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The Wisdom of “Desiderata.”

It’s strange how a word from years past can make its way into current conversation. A friend and I were catching up on our lives the other day, when our discussion moved to world events.

Comfortably ensconced on my living room sofa, with iced coffees and croissants, we analyzed the latest headlines, reactions to them, plus our own opinions. The old song by Eddie Arnold, “Make The World Go Away,” came to mind when I realized we couldn’t change a darn thing we were talking about. That being said, it also occurred to me that each of us could affect personal changes.

That’s when the title of an old prose poem came to mind. “Desiderata” was written by the poet Max Ehrmann, for his daughter in 1927. Further online information claimed it made a popular revival during the ‘60s and &’70s, particularly for peace advocates. Considering its age, the message it conveys is timeless. This remarkable work hit the airwaves in 1970, recited in the sonorous voice of Canadian actor, Lorne Greene.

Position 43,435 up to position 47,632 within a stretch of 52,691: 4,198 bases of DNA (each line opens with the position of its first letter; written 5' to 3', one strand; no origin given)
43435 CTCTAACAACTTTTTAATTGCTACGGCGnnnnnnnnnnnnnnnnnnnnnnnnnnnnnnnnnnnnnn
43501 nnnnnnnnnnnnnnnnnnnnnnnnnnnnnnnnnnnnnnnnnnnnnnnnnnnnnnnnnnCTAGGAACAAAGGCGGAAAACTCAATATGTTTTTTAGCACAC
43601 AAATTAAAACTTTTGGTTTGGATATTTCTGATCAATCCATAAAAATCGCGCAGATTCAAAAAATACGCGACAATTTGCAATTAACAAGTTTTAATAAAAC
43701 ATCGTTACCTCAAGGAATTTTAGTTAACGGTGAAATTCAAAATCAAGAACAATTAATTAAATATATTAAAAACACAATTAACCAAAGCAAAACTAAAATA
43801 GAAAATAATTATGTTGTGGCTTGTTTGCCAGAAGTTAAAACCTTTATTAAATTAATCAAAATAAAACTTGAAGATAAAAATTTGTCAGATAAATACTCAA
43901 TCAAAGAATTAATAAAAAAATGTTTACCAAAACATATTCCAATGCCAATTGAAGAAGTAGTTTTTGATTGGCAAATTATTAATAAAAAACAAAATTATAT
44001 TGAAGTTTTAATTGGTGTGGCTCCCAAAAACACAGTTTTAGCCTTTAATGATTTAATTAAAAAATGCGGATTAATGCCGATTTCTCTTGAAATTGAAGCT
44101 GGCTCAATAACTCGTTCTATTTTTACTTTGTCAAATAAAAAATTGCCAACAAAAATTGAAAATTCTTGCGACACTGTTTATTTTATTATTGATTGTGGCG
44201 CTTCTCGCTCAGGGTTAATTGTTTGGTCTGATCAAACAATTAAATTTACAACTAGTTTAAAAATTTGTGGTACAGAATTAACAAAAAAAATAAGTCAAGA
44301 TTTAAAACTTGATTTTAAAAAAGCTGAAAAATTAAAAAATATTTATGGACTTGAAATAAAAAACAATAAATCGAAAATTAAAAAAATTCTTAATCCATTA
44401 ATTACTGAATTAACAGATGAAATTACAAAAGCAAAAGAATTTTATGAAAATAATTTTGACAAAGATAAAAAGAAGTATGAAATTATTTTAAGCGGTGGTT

The singular word, “Desiderata,” comes from Latin for “things to be desired.” A philosophy for humanity one might say. A poem that in twenty-eight lines, divided into six paragraphs speaks of how to live a happy and satisfied life. In modern day terms we could call it living an authentic lifestyle or being true to oneself. After reading it a number of times, it reminded me of the posts I often see on my newsfeed. Many extol the benefits of living simply, kindly, lovingly and gratefully in a complex, crazy world.

The last stanza of “Desiderata” brings hope.

“With all its sham, drudgery and broken dreams,

It is still a beautiful world.

Be cheerful.

Strive to be happy.”

– Max Ehrmann

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